Crypto Clash: SEC vs. Coinbase in Celsius Bankruptcy Case
The U.S. Securities and Exchange Commission (SEC) has raised objections to Coinbase's involvement in Celsius' bankruptcy resolution.
Celsius, a cryptocurrency lending platform, filed for bankruptcy in July 2022 after a sharp decline in its native cryptocurrency’s value, leading to withdrawal issues for customers. The bankruptcy plan includes using Coinbase to distribute cryptocurrency assets back to former clients.
However, the SEC has expressed concerns about this choice of intermediary. They argue that Coinbase’s involvement extends beyond the typical duties of a distribution agent, encompassing brokerage and master trading services.
This raises concerns in light of the SEC’s ongoing legal action against Coinbase in District Court. Additionally, an undisclosed agreement with Coinbase has not been shared with SEC staff, making the terms inconsistent.
The SEC previously filed a lawsuit against Coinbase in June, alleging it operated without proper registration as a securities exchange, broker, or clearing agency. In response, Coinbase’s Chief Legal Officer, Paul Grewal, questioned the SEC’s opposition, expressing the company’s commitment to assisting Celsius customers.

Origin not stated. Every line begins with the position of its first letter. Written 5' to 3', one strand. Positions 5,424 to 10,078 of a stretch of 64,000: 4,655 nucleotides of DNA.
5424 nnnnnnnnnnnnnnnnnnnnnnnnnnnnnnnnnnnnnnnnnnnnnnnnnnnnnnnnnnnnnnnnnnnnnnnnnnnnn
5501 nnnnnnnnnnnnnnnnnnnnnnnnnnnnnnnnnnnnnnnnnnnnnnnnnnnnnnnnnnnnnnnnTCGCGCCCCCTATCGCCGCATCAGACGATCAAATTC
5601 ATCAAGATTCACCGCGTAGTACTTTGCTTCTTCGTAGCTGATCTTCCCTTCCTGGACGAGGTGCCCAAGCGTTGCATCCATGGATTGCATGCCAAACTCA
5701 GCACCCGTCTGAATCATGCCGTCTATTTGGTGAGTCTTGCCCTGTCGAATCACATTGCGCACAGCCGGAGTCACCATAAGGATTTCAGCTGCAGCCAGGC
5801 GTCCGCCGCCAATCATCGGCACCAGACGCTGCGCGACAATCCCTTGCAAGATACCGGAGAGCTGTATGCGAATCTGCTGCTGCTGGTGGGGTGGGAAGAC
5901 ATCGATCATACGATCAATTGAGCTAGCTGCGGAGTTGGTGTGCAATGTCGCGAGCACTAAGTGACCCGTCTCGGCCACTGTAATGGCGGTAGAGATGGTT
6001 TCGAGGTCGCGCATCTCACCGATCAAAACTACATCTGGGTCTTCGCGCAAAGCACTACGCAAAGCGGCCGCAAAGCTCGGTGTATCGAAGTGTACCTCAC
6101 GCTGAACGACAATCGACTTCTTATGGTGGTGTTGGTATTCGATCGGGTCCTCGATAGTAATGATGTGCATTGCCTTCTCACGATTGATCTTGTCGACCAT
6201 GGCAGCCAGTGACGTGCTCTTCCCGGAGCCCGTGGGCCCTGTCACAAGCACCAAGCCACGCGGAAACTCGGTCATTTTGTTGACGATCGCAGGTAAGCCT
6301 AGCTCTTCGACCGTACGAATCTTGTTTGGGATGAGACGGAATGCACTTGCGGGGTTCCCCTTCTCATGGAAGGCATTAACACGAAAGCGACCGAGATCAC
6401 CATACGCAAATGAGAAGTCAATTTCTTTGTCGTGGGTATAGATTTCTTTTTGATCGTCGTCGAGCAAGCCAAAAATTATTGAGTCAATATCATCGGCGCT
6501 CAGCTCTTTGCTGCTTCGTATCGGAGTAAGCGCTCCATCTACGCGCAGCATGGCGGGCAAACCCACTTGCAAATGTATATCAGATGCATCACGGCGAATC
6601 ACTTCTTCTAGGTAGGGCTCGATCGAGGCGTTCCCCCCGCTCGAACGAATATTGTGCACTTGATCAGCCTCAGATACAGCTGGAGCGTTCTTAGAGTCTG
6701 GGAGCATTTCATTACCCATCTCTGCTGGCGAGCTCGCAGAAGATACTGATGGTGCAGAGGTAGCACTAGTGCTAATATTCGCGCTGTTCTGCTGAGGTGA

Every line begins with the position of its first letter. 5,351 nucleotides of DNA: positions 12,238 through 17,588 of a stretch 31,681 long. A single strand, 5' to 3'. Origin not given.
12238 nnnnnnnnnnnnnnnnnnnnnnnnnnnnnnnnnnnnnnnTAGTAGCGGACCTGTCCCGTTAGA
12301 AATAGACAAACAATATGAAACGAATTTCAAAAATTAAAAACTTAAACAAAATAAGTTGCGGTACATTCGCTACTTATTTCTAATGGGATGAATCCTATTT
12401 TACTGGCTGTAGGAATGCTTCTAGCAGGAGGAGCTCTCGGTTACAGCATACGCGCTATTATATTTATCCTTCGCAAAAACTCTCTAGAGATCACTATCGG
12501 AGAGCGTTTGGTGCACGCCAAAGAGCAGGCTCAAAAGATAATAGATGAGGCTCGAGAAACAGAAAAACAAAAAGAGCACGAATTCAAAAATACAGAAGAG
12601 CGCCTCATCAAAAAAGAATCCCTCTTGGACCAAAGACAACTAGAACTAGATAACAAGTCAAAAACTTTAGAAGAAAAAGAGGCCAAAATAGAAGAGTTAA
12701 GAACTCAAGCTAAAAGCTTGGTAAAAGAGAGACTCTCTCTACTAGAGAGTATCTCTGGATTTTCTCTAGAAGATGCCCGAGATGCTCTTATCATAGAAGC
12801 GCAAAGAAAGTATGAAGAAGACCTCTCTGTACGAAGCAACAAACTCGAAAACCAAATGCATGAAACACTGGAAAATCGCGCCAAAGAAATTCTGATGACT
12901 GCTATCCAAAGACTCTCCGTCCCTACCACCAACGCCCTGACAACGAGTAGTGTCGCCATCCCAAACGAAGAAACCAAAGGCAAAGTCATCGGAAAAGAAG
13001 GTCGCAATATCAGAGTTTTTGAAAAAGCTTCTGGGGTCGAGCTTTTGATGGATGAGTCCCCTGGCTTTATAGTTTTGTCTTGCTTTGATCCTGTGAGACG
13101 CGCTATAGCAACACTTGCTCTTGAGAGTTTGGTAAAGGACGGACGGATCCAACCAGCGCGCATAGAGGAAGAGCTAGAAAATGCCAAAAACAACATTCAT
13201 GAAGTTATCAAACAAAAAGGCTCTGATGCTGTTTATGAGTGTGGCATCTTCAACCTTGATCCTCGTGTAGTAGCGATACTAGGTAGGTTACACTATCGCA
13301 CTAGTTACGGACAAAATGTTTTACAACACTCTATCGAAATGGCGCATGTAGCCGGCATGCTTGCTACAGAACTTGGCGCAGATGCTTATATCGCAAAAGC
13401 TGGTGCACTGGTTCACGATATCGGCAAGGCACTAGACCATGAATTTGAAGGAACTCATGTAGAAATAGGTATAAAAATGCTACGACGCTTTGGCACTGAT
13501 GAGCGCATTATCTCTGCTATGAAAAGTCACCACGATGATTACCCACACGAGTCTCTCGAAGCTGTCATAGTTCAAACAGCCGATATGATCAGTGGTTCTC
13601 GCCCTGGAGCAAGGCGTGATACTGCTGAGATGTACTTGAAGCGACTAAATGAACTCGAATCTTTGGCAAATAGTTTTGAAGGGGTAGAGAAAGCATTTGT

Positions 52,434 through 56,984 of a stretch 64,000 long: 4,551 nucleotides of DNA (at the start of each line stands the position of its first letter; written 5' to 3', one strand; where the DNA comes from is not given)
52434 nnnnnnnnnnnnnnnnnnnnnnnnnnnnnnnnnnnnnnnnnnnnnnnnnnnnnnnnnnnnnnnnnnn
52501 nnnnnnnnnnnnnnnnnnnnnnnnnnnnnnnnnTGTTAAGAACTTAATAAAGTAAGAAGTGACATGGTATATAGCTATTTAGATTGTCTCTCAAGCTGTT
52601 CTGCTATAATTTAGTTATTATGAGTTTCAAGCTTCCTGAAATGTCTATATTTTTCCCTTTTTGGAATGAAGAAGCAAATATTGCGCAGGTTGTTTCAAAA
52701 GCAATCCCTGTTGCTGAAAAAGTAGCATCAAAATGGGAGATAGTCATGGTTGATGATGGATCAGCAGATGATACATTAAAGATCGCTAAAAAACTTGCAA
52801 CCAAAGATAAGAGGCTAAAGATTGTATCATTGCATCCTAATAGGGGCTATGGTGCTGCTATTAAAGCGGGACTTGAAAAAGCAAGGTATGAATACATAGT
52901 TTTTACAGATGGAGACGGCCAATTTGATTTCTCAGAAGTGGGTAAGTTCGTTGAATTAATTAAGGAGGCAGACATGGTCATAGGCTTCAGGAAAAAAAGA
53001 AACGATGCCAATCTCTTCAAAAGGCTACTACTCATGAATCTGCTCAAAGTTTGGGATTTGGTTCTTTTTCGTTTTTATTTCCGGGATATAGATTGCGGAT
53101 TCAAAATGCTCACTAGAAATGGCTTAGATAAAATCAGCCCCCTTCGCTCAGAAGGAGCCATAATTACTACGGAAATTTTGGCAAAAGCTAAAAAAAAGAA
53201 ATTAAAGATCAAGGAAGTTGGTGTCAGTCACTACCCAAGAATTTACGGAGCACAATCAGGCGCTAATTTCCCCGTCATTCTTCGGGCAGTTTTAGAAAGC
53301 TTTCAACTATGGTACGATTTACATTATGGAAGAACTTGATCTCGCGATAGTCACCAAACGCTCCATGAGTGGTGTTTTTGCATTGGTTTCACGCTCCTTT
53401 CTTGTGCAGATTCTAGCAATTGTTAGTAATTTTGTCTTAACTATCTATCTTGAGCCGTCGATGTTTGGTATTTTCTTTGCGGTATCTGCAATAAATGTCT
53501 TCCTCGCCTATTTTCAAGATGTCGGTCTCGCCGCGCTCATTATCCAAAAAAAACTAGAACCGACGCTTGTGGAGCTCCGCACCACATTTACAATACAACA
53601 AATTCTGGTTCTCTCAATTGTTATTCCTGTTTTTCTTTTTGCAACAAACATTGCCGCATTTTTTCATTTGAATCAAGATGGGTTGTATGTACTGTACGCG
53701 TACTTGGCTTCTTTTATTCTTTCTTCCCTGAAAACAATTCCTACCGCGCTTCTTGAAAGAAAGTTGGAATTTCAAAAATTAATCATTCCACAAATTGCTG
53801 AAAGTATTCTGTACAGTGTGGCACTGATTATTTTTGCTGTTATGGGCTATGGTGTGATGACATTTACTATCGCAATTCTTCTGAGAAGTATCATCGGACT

Former Celsius CEO Alex Mashinsky and Roni Cohen-Pavon, the former Chief Revenue Officer, faced arrests and a range of charges from various regulatory bodies, including the SEC, FTC, DOJ, and CFTC. The FTC specifically accused Mashinsky of misleading consumers with false promises of deposit safety and availability on the platform.
In summary, the SEC opposes Coinbase’s role in Celsius’ bankruptcy resolution due to concerns about the extent of Coinbase’s involvement and undisclosed agreements. Coinbase is under SEC scrutiny for alleged unregistered activities. Former Celsius executives face multiple charges, with the FTC accusing them of deceptive practices related to cryptocurrency deposits.